It is inevitable that the people I love the most will disappointment or hurt me. This statement is not rooted in pessimism—it’s a statistical fact. Those with unlimited access to my heart are the ones with the greatest probability to cause harm.
In all facets of love, we are the most vulnerable.
We trust that the lucky few, or great many, that are granted admittance to this precious muscle nestled beneath our ribs will treat it kindly. In fact, I pray they do so. Because despite the fortress of muscle, tissue, and bone, it’s not nearly enough armor to defend against the most reckless.
But even humans with the most loving hearts are capable of damaging others. I know that I, as a child, sibling, lover, and friend, am as guilty as anyone else.
Whether it’s a failed commitment, an unintentional poke at an insecurity, or a complete betrayal of trust, hurt will happen. We are human, we are flawed, and we make mistakes.
“Maybe that’s because my natural inclination is giving people the benefit of doubt. I want to believe that, deep down, everyone’s core is good.”
—Just Keep Swimming, 11.13.13
In the wake of any significant conflict, if I find myself unable to cope with the aftermath, I write a letter to my antagonist in an effort to sort my thoughts. No sentence is off limits. They are blunt, honest and pointed. I saturate my letters with raw feeling until I am physically exhausted. Then breathless, I whisper “you are forgiven,” and I burn them.
With the exception of one, no person has ever received their letter. Probably best.
Forgiveness is not excusing an injustice. It’s not denying another the responsibility for causing hurt. It does not minimize the wrong-doing. It’s not a guarantee for reestablishing trust. In fact, it’s not a guarantee for reconciliation.
Forgiveness means un-balling your fist and letting go of the throat.
It’s a conscious decision to shed resentment and anger, and an opportunity for growth, empathy, and compassion. It’s powerful, and it’s our greatest chance for peace.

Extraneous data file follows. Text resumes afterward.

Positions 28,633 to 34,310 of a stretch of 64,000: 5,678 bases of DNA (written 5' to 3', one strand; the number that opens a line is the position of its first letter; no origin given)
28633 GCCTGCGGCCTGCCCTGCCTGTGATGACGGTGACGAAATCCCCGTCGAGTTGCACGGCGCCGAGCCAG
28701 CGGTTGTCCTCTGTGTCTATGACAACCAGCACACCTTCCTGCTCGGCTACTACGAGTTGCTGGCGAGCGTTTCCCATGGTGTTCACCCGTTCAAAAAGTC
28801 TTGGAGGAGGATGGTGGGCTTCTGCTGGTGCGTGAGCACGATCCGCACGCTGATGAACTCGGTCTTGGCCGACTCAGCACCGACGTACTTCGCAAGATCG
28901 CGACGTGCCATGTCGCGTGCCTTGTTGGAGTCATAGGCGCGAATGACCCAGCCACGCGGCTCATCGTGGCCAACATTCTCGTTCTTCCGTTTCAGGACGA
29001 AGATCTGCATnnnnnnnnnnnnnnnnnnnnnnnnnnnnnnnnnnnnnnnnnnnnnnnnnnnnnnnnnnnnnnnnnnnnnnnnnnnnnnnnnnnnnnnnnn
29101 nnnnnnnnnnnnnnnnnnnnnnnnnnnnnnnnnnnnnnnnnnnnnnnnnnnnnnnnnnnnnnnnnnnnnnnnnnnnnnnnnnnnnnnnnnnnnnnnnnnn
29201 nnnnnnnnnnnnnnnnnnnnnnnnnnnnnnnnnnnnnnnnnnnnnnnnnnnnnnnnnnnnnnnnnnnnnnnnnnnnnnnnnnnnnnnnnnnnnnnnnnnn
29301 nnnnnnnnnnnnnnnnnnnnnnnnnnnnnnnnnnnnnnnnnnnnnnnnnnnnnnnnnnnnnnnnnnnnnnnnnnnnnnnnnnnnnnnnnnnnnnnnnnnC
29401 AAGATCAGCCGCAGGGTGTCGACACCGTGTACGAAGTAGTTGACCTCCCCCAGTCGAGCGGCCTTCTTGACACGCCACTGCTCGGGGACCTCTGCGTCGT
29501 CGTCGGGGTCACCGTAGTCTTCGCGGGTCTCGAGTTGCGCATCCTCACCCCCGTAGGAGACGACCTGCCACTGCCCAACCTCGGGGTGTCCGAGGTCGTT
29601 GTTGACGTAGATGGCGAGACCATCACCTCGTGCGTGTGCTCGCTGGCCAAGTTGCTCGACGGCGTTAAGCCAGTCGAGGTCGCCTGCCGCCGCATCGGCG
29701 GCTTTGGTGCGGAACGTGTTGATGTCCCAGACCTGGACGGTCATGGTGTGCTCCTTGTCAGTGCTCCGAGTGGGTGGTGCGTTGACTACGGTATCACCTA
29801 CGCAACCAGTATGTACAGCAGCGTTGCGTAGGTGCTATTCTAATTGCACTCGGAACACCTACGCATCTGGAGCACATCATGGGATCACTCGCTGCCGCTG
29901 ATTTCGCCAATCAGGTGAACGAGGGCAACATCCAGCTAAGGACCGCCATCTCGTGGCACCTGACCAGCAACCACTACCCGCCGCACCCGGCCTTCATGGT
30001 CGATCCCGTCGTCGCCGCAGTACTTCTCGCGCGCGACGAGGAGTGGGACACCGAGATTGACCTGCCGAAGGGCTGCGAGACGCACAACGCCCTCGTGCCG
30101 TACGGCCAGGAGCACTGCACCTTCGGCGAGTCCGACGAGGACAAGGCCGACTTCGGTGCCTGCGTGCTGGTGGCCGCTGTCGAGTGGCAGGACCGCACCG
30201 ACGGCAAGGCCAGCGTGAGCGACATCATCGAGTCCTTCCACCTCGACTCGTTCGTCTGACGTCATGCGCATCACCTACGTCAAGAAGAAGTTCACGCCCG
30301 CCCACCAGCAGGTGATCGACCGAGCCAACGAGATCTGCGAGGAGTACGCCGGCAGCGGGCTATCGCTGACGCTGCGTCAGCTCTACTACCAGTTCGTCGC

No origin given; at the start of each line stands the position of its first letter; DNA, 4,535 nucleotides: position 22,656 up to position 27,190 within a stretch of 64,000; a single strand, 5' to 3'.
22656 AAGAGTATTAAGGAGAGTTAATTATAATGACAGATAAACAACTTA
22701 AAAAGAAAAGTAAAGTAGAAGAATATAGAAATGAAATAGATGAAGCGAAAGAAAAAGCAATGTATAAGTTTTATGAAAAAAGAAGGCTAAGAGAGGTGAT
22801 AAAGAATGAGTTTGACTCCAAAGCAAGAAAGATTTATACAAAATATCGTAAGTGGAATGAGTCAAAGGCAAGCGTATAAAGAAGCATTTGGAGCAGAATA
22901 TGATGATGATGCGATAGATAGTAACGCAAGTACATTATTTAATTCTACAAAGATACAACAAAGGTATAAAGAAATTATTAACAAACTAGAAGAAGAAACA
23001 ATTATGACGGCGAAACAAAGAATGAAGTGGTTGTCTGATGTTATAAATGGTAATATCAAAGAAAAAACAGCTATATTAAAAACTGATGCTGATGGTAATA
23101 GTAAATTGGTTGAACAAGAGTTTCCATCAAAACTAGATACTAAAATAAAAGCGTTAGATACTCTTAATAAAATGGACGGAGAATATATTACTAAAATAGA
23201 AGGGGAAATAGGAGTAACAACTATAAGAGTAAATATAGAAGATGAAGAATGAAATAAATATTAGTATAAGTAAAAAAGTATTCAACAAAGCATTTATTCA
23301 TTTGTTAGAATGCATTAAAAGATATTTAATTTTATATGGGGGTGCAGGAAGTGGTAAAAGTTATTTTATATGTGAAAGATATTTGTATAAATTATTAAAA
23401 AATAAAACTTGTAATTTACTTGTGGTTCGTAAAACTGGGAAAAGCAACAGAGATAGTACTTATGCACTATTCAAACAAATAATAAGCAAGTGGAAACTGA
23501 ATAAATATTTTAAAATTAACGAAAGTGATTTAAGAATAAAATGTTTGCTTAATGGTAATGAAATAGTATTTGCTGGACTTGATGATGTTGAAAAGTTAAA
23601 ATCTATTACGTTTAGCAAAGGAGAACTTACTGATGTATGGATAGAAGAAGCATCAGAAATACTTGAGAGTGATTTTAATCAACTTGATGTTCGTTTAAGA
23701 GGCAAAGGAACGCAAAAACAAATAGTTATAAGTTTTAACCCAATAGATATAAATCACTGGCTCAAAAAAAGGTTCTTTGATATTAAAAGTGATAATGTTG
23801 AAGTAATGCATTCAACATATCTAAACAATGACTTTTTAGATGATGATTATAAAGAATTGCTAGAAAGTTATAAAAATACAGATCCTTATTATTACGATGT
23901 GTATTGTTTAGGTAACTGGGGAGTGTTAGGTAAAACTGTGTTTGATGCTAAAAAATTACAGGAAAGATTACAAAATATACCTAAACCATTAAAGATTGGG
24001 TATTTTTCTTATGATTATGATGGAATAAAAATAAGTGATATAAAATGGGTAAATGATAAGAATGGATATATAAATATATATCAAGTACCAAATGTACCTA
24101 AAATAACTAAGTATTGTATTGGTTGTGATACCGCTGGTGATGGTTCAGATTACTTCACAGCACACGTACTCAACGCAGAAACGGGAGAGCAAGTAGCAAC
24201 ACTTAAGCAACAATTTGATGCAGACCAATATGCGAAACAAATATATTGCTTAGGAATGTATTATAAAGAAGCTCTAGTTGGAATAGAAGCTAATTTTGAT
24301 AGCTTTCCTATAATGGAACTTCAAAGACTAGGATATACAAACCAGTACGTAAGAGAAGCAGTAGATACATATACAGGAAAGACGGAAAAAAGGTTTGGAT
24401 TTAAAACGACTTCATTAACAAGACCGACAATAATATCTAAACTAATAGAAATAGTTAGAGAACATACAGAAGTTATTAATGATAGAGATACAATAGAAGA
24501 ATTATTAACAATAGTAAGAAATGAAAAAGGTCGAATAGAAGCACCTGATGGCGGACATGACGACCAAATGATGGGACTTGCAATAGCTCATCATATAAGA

Forgiving a former lover for years of emotional terrorism is no easy feat. It didn’t happen all at once, and it took an overwhelming amount of strength.
“After all the shittiness and disrespect, I’m proud that I could wish that he find deep-rooted happiness, and mean it.”
—Just Keep Swimming, 1.16.14
It took strength to forgive a former friend for a blatant act of disrespect. It took strength to forgive a loved one for hurting my heart. It’s not easy to extend forgiveness to the reckless, and it’s even harder to do so without an apology. But at the end of the day, we have two options—let go or don’t.
My heart is not marred with scar tissue. No, quite the opposite. Like lifting, the body heals the tears and better adapts the muscle to handle the stimulus that caused the damage. Inevitably, I’m building a stronger heart.
Energy spent forgiving is so much more beneficial than energy spent resenting.
If I chose to harbor the resentment provoked by every individual who’s ever caused me pain, I’d drown. The weight of that negativity would sink me in an ocean of bitterness so deep, I’d be too weak to pull myself to the surface. And that bitterness would seep into everything I have, immediately tainting it, and ripping away any hope for good.
I will never allow hatred to consume me.
Instead, to my forgiven, I say “thank you for the experience.”